Model 3, relies on the development of national ICT infrastructure delivering online on demand tests. This would provide information back to teachers, pupils and parents. The data would be built up in schools until a threshold is reached to offer a robust reflection of the performance of the school across the whole curriculum. The data feeds would be live, contributing to an ever growing body of national data on the underlying standards within the educational system.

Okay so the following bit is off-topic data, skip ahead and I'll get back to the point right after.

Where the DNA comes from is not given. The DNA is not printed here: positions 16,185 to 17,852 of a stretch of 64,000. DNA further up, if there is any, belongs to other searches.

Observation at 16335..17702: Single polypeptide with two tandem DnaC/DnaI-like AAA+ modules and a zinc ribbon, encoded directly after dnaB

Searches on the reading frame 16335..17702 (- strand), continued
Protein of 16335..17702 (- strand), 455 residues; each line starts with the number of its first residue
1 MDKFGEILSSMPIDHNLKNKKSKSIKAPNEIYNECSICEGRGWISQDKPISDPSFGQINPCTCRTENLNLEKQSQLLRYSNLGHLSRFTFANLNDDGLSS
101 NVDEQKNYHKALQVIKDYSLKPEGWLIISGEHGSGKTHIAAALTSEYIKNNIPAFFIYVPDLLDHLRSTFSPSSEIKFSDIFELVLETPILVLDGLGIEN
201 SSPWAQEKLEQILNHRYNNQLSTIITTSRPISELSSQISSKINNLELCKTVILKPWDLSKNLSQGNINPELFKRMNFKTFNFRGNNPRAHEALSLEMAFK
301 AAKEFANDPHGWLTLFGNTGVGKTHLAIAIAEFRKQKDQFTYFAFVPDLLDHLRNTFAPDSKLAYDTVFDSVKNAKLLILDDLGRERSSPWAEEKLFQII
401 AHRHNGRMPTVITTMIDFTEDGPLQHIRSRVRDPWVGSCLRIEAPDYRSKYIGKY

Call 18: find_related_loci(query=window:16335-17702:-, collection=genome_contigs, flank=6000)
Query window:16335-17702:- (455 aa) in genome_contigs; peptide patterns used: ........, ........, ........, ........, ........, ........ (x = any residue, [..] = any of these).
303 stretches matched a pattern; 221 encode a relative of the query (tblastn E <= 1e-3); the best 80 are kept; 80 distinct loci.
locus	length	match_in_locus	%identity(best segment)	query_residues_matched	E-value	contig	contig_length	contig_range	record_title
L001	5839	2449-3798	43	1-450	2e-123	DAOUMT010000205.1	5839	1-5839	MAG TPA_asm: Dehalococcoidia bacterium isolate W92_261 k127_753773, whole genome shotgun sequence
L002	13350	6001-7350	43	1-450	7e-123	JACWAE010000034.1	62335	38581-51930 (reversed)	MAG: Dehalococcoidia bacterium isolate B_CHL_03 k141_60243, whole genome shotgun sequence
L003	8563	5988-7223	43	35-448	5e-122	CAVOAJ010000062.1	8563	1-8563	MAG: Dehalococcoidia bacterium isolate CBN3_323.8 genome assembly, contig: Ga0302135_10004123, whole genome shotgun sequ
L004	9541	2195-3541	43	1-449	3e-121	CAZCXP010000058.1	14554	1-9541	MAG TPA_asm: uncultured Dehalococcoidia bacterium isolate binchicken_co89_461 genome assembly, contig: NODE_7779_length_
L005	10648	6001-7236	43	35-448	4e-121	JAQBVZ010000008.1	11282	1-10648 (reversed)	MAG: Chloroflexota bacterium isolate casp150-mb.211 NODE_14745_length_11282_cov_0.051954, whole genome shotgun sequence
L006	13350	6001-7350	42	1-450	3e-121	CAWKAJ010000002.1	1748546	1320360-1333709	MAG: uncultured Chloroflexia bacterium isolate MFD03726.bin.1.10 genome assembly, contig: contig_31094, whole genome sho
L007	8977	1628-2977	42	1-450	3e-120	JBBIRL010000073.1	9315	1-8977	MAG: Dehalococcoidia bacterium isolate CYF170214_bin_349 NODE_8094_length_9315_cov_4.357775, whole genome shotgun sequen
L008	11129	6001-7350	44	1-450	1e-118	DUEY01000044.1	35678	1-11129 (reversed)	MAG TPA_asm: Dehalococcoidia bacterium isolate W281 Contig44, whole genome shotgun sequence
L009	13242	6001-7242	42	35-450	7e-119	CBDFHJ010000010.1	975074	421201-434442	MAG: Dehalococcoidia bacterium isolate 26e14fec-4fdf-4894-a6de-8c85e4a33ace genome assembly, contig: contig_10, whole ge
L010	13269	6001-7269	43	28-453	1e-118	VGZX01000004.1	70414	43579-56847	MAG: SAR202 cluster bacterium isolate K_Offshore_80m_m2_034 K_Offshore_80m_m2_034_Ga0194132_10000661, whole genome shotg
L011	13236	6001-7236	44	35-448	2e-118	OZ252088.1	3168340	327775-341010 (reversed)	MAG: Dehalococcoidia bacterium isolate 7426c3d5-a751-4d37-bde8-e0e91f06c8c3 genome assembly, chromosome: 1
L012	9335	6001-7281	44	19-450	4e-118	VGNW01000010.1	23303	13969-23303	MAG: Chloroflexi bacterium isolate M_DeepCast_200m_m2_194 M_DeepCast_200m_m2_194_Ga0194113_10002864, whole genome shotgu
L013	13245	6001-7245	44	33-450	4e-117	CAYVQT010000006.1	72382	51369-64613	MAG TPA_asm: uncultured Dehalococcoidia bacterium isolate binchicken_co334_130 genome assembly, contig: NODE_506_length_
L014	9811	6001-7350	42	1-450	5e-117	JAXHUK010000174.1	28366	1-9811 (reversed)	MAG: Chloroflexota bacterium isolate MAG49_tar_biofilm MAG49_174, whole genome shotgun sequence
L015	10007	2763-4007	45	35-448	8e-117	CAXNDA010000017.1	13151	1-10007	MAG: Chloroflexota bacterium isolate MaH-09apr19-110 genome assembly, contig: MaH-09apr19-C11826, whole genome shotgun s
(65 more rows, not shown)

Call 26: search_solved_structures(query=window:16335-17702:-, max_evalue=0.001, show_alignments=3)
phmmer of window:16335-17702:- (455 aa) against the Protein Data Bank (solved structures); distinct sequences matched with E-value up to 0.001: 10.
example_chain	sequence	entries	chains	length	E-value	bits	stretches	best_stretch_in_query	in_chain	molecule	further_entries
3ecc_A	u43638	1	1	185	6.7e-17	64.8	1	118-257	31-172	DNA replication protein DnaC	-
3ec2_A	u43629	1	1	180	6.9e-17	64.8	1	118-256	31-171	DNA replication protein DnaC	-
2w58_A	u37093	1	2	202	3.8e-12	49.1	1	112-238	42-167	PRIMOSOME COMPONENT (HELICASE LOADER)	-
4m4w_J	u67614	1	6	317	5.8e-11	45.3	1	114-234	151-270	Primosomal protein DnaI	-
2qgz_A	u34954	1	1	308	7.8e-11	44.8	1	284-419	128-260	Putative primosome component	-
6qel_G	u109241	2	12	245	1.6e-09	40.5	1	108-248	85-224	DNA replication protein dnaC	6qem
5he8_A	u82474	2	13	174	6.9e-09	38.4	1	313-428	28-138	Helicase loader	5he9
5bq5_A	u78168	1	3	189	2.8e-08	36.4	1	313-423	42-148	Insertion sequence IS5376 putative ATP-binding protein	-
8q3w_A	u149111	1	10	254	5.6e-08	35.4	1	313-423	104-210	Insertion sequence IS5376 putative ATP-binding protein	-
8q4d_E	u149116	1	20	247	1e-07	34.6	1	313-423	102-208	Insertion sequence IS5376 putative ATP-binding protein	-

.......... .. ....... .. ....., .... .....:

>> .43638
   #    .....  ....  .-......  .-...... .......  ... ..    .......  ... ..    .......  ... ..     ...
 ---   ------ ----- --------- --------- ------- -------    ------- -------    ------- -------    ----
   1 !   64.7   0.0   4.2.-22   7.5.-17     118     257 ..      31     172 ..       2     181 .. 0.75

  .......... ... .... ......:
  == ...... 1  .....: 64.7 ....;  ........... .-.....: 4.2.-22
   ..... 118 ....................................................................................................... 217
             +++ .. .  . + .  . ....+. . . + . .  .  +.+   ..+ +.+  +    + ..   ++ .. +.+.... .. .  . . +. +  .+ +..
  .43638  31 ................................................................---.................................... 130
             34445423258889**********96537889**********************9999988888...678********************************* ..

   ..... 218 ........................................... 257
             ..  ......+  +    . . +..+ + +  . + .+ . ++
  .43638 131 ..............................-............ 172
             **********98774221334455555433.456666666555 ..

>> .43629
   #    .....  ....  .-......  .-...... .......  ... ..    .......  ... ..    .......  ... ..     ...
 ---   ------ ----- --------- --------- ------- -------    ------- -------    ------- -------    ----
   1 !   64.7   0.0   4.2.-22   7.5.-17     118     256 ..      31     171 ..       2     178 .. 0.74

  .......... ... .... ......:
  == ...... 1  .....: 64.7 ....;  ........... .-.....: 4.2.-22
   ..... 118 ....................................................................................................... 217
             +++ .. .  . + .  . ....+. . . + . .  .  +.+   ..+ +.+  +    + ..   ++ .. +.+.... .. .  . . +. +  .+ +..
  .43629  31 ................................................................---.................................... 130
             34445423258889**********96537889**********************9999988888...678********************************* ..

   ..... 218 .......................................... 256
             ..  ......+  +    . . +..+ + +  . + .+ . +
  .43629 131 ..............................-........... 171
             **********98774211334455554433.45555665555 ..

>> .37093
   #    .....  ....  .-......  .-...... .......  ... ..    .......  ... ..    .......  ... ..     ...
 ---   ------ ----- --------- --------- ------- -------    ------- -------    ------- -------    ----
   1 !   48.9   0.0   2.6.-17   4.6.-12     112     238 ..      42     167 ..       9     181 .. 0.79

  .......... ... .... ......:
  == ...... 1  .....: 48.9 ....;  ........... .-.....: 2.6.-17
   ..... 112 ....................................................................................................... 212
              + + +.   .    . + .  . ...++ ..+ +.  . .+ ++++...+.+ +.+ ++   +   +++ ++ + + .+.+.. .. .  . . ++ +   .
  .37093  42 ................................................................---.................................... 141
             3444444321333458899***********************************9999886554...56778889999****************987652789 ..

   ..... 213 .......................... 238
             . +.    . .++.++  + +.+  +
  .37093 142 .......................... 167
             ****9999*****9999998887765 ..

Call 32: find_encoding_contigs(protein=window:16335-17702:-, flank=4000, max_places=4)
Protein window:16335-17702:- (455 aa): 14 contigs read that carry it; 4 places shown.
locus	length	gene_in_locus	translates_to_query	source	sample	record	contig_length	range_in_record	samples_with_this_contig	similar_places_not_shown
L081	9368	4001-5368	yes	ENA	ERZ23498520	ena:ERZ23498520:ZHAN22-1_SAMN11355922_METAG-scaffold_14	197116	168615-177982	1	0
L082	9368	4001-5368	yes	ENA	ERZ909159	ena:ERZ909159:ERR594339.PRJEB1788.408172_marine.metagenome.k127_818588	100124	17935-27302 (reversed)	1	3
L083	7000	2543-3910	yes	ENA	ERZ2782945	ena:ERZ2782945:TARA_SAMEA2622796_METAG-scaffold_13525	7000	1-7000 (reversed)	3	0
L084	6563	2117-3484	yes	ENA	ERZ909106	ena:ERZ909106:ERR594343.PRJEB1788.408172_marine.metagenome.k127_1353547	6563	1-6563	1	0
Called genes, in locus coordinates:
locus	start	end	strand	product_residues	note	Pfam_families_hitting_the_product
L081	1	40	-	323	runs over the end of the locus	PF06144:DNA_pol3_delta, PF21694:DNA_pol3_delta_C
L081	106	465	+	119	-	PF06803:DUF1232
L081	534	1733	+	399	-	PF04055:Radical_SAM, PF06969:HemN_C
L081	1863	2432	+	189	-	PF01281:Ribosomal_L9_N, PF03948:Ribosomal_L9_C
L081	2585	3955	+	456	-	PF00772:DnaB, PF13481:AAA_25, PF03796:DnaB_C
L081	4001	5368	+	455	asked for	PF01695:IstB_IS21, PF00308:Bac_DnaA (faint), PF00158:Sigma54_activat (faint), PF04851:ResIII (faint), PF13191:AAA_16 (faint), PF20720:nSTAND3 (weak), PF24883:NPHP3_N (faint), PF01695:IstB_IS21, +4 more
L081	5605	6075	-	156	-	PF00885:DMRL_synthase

But since the late 1990's, there has been a concerted effort in pushing the need for greater teacher assessment in national assessment practices. Reports by Daugherty in Wales (2004) and Tomlinson in England (2004), asserted the need for the increased role of teacher assessment in national systems of assessment. But such systems where teacher assess their students against the levels of the national curriculum are open to issues. One of the biggest problems is reliability; which is critical in any system based on human judgement (Harlen, 2004; Klenowoski, 2006). But even with the large push and the adopting of teacher based judgements in national assessment, there is no real evidence to support the idea that it can deliver a stable assessment outcome. In fact there is evidence that the system is associated with grade inflation (Wikistrom, 2005). But a leap of faith has been taken and since 2009, Assessing Pupil Progress (APP) has become the main vehicle used by schools to assess pupils progress through KS3 (Green & Oates, 2009). So what is Assessing Pupil Progress? What does it involve and how does it work?